The Louisiana Purchase and National Health Care Reform: Constitutional Challenges and Lessons

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The Louisiana Purchase and national health care legislation were two historic events in the history of the United States. Both were huge steps forward for the county in different ways and both raised questions and controversy about the authority of the President of the United States or Congress. For the Louisiana Purchase, those opposed to the purchase and the treaty with France to make it possible for the United States to buy the land, claimed that the Constitution did give the President the authority to admit a new state to the Union, without the agreement of each state and the approval of Congress. The Louisiana Purchase was unconstitutional, but was never challenged because it benefited the country. On the national health care law, many states have started lawsuits claiming that Congress did not have the authority to require citizens to buy insurance, an important part of the law that was passed to make sure that all people have access to health care. National health care reform may also prove to be an historic advance, but the United States Supreme Court will soon decide if the law is constitutional or whether Congress exceeded its authority in passing the law.

Throughout the seventeenth, eighteenth and nineteenth centuries, economic imperialism became a popular method many European countries used, in which power was gained through wealth. A common tactic countries would use to gain wealth was through conquering territories and reaping the benefits of the resources that came with them. France completely adopted the idea of economic imperialism, and under the leadership of its Emperor, Napoleon Bonaparte, France controlled territories all around the world by the beginning of the nineteenth century. However, Napoleon found that maintaining control and power in the many territories that France had obtained, was far more difficult than gaining the land itself, especially when it came to the land France controlled in North America. French resources were spread thin already, and the Louisiana Territory being an Ocean away did not help either. When Napoleon heard that the United States population was growing rapidly, he knew it was only a matter of time before the Americans would start spilling over into the French territory, and there was little that he could do to stop them. A successful uprising in Haiti, formerly controlled by France, was the final event that convinced Napoleon to re-evaluate his priorities and tactics he would use to maintain the Empire that he had worked so hard to build.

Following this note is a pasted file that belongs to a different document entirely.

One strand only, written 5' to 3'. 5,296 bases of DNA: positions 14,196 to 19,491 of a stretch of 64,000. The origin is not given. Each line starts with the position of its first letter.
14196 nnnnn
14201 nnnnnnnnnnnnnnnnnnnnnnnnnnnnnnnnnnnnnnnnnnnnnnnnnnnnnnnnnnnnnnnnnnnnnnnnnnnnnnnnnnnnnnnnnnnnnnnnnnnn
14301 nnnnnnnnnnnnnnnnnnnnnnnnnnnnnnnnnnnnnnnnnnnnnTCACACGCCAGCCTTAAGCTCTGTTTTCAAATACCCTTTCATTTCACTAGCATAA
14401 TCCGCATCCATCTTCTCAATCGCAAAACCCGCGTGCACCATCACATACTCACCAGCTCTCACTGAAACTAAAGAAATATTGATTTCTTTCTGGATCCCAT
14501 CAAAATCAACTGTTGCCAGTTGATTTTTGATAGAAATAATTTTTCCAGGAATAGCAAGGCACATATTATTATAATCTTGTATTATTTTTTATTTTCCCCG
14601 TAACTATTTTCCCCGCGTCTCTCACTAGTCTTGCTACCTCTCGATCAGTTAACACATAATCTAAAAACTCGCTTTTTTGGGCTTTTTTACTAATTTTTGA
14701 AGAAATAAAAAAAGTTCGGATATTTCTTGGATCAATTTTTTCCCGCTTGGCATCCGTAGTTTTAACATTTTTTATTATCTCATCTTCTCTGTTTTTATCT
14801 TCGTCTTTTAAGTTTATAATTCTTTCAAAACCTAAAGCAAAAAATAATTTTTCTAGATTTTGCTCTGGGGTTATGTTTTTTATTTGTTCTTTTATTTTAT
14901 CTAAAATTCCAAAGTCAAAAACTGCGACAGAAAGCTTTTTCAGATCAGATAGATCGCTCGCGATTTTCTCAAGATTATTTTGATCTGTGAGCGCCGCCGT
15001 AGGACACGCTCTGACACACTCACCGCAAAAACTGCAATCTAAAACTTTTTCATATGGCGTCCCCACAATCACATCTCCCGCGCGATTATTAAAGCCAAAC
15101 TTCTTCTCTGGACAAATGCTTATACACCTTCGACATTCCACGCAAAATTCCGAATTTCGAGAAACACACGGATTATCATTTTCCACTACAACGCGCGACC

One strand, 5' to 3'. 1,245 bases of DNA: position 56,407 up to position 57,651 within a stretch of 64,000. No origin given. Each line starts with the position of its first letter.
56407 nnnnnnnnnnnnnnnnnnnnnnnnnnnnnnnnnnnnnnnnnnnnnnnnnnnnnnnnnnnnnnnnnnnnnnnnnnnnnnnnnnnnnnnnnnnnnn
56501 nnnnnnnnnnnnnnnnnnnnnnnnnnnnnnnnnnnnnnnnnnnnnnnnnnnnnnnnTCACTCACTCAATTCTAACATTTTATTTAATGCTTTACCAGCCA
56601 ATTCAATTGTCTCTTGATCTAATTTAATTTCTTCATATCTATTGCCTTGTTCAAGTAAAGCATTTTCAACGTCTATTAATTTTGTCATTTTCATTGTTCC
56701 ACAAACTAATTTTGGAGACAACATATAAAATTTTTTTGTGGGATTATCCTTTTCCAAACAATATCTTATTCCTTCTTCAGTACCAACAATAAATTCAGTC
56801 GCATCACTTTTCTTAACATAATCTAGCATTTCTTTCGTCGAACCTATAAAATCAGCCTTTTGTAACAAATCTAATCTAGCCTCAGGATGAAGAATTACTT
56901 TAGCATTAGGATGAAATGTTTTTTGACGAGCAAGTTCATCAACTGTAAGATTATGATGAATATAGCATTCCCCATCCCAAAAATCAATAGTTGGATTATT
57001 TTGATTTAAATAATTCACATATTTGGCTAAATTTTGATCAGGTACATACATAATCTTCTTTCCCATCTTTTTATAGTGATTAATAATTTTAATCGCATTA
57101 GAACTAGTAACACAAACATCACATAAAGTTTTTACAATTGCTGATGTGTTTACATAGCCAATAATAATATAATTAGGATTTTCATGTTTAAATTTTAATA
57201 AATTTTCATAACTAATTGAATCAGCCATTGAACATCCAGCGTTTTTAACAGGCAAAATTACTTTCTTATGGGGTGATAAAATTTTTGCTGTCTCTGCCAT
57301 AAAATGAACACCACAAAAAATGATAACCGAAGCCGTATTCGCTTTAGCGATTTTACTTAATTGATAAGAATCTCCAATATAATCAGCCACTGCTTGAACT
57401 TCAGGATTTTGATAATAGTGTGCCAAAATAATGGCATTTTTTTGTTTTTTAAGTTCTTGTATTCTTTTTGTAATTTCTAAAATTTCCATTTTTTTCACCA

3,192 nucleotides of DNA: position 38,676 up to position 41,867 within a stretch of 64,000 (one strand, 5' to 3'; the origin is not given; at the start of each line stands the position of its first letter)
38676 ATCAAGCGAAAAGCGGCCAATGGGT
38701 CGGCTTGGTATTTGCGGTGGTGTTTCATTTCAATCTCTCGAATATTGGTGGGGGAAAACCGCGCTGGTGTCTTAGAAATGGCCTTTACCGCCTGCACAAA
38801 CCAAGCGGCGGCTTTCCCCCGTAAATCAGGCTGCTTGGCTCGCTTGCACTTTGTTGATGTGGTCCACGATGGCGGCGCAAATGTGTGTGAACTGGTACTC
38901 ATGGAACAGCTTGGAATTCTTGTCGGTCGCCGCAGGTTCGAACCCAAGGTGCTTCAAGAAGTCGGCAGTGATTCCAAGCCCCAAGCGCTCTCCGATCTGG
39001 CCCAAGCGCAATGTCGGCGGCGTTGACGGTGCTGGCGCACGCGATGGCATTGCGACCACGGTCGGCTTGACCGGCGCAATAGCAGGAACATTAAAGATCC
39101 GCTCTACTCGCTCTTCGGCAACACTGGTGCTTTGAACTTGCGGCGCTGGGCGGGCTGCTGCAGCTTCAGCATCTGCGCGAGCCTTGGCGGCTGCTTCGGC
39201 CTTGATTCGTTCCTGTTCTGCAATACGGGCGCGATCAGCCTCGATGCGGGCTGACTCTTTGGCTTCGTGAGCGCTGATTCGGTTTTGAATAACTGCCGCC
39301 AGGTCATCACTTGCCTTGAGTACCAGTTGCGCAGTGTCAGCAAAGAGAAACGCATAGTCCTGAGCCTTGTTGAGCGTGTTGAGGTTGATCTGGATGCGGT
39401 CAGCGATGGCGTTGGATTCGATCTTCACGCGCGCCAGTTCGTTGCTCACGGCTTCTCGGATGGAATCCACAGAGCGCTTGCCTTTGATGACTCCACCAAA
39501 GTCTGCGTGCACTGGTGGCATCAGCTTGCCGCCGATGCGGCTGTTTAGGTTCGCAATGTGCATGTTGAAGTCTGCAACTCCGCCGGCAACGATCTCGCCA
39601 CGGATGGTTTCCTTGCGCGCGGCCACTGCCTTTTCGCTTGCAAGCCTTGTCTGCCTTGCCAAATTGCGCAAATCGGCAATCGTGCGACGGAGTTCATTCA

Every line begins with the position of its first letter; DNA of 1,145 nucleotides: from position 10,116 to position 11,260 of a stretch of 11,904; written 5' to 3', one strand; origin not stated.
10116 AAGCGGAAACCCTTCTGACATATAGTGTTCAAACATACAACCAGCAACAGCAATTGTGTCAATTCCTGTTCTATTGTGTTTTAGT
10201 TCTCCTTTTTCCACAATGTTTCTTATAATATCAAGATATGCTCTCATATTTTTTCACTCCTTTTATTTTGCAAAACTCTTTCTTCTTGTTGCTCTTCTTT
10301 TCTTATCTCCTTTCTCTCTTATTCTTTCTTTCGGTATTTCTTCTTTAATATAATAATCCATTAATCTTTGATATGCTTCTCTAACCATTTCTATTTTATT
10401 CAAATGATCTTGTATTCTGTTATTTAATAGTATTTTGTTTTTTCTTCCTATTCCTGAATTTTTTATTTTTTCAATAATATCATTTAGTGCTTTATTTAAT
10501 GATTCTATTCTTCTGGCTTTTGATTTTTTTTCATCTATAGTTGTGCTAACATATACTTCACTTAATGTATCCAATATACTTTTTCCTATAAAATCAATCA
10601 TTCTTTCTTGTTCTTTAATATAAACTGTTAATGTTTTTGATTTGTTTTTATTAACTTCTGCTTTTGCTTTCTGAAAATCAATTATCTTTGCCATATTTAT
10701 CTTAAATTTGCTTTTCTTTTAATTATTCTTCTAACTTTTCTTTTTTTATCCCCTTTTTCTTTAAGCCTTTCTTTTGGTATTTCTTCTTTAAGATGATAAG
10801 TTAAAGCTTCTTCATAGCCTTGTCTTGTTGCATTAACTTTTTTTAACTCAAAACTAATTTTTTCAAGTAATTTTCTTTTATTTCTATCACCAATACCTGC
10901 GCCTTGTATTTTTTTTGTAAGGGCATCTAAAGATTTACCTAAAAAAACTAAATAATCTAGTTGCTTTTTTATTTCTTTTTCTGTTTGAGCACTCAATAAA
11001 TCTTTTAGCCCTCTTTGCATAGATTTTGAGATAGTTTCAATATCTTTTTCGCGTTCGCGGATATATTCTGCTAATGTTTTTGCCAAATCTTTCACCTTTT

Napoleon decided to focus his resources on dominating Europe, and to cut his losses for the territories in North America. By selling the Louisiana territory not only would Napoleon have one less region to worry about and be able to strengthen his forces elsewhere, he would also be quickly acquiring money, which was exactly what he needed to finance his endeavors in Europe. The land that Napoleon would sell to the United States, in what is known as the Louisiana Purchase, was 828,000 square miles. It later would become all or part of 15 of the United States and two Canadian provinces. The land covered all or part of the following states: Arkansas, Missouri, Iowa, Oklahoma, Kansas, Nebraska, Minnesota west of the Mississippi, most of North and South Dakota, northeastern New Mexico, northern Texas, part of Montana, Wyoming, Colorado, and Louisiana. Altogether, the Louisiana Purchase covered land that is now about 23% of the United States. The United States paid France $11,250,000 for the land, in addition to canceling $3,750,000 in war debts that the French owed the United States. The total cost of the land came out to be $15 million.

This was an incredible deal for the United States; however, it did come with some complications. Thomas Jefferson knew that if he did not act quickly, Napoleon would take the deal off the table and France would become a military threat to the United States. The treaty was signed on...
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